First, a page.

Leeds United star Jack Harrison has enjoyed a fruitful transition to life in the Premier League.
Harrison featured regularly under Marcelo Bielsa over the course of the Argentine's first two season at the helm and, while the 24-year has not always commanded universal enthusiasm amongst the Whites faithful, has improved dramatically since he first arrived at the club.
Harrison has scored three goals and provided four assists in what has been an impressive start to his career in the top flight.
The arrival of Raphinha last summer has intensified competition for places out wide this season, but Bielsa has opted to drop Helder Costa to accommodate the new signing rather than the Manchester City loanee.
But some supporters are beginning to ponder whether Harrison would actually be a greater asset for the side in a more defensive-minded role.
Indeed, ahead of Leeds' clash with Brighton & Hove Albion on Saturday, a fan asked Phil Hay in his pre-match Q&A column if he envisaged a future for the 24-year-old in a new-look role at left-back.
The highly respected Leeds correspondent suggested Harrison has the skillset to perform there but believes the player sees his future in the advanced role he's currently operating in, per The Athletic.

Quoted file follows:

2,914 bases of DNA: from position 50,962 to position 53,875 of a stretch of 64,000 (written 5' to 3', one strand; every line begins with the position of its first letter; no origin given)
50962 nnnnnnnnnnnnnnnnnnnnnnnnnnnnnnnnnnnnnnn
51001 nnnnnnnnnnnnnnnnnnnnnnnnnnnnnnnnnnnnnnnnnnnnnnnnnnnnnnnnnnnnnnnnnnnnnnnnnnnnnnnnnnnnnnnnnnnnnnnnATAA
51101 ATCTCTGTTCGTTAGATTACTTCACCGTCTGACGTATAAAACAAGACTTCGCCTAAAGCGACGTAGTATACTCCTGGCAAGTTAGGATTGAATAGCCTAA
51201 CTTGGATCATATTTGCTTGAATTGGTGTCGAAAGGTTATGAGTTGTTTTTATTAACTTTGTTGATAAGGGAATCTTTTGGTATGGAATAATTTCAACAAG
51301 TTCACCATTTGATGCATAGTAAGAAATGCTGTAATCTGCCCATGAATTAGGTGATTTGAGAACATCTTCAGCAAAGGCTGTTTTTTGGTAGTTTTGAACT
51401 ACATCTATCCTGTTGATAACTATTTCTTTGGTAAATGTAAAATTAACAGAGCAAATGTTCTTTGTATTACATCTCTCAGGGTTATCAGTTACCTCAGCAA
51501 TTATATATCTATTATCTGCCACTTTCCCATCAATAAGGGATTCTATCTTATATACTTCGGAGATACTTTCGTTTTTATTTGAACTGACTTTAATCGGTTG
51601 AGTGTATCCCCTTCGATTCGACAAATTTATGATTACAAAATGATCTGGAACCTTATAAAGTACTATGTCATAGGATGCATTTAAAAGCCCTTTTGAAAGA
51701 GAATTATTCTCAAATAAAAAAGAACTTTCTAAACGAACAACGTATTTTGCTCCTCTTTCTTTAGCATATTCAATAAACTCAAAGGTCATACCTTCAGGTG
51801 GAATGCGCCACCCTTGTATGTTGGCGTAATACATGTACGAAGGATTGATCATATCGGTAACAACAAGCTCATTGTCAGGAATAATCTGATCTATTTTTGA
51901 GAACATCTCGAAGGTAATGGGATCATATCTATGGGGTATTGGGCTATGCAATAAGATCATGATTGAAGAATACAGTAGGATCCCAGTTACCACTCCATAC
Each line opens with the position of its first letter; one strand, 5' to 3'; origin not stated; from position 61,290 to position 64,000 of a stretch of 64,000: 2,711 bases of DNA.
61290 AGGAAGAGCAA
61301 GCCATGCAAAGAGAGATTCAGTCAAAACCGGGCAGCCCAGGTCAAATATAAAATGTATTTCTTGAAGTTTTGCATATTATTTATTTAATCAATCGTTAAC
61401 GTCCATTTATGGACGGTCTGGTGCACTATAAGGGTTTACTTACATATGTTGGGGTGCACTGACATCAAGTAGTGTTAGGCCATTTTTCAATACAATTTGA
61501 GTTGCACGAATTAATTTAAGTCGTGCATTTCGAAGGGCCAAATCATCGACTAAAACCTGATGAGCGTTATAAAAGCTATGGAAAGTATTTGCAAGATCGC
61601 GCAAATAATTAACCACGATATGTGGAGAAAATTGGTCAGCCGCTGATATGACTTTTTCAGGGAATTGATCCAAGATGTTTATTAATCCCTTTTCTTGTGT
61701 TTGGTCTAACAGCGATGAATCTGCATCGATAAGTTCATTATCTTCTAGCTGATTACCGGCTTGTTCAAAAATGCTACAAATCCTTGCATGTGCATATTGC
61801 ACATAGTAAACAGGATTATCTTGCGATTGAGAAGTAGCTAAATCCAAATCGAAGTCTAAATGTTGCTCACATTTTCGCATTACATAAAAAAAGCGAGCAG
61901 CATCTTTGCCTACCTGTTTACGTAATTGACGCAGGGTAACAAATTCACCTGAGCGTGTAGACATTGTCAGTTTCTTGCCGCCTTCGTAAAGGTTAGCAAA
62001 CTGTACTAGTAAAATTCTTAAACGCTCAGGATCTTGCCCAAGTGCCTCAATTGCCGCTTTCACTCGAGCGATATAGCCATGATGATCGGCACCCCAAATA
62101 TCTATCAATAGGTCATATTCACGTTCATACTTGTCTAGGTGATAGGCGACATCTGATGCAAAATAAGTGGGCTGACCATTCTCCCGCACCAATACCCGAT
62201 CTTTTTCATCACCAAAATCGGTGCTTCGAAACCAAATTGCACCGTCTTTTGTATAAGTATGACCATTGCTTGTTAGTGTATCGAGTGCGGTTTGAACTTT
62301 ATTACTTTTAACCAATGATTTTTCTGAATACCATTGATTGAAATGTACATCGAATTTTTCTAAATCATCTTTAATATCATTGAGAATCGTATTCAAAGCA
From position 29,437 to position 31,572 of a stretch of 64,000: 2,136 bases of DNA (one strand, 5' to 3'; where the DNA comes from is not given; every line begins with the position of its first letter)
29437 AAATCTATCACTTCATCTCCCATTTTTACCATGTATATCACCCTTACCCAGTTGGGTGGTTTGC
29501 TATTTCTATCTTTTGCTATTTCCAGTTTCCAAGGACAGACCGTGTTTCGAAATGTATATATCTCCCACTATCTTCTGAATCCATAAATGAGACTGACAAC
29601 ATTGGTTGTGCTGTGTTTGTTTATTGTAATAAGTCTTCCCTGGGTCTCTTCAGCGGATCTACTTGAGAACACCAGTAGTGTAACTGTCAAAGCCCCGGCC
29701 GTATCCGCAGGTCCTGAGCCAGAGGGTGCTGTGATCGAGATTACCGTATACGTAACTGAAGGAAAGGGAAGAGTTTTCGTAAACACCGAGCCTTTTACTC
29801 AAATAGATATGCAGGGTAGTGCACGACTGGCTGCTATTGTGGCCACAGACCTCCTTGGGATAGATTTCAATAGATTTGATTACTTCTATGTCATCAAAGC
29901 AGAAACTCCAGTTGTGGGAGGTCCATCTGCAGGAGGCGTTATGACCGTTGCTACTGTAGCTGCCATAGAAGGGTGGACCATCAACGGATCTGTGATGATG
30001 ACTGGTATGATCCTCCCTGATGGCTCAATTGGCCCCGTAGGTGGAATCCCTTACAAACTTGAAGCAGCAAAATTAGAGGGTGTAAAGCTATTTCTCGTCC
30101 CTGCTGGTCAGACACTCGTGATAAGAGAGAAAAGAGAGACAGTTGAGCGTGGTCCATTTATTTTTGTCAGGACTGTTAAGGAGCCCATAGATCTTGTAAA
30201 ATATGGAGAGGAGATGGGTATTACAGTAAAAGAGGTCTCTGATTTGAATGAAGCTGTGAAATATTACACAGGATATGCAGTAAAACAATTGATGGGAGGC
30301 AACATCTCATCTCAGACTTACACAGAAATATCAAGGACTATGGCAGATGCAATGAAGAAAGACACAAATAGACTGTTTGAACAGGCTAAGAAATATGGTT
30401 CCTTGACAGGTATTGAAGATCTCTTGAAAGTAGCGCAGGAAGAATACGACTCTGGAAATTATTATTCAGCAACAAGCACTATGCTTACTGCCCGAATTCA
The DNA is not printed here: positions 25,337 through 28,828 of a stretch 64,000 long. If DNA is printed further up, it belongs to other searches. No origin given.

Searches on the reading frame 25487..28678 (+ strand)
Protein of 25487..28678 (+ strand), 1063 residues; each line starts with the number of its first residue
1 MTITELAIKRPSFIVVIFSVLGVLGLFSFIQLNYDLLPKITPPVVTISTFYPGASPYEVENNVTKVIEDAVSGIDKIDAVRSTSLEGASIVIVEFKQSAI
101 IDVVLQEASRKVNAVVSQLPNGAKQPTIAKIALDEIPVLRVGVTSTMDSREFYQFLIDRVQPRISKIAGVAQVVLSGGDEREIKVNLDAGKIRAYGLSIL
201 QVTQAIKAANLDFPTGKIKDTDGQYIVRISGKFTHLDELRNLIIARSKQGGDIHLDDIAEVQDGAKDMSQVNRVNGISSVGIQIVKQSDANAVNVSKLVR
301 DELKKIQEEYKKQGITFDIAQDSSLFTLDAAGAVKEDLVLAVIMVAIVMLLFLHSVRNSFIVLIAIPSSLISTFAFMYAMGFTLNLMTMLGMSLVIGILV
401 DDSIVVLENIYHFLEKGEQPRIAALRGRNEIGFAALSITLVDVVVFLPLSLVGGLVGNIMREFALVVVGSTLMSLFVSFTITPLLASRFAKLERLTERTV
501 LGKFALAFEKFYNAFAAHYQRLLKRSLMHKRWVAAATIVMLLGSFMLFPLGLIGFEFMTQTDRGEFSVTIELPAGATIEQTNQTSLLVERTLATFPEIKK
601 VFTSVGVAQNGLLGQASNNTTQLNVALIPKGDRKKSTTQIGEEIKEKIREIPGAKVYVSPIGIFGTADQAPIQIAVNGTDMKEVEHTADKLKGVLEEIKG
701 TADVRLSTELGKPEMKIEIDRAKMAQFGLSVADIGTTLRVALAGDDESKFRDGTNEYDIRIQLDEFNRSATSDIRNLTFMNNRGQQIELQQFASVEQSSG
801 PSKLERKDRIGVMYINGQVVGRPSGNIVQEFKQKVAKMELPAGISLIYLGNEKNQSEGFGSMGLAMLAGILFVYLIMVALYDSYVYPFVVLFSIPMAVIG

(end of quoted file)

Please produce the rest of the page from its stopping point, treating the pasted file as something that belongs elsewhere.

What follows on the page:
"Harrison played at left-back for the 23s earlier in the season. I'm pretty sure you could mould him for that role but he thinks of himself as a winger and I don't see that changing, at least not for the time being. But I see where you're coming from. He's strong and he's got outstanding stamina."
GIVEMESPORT's Jack Saville says...
It's an intriguing narrative that's beginning to take shape and one that isn't without precedent at Elland Road.
Bielsa has already proven his ability to repurpose players in order to plug gaps within the team.
Ezgjan Alioski signed for the Whites as a left-winger but has filled in at left-back on myriad occasions, including 11 times in the Premier League this season.
Though the Macedonian commands affection among the Leeds supporters for his bizarrely erratic behaviour, he's looked assured for the most part in his new position, while Pep Guardiola enjoyed similar success in converting Oleksandr Zinchenko - a number ten by trade - into a full-back at a time when his Manchester City side were bereft of natural options.
As Hay says, Harrison is a tremendous athlete and possesses the physicality to excel in an unforgivably marauding role in Bielsa's free-flowing system.
And given the Stoke-born winger has already played in that position for the reserve side, it wouldn't be overly surprising to see him slot into the defensive unit if Leeds were stripped of a handful of key first-team players.
The lines of distinction separating the skillsets required to play on the wing and at full-back are beginning to blur beyond comprehension in the modern game, and discussion over Harrison's best position serves as an apt indicator of the growing trend.News Now - Sport News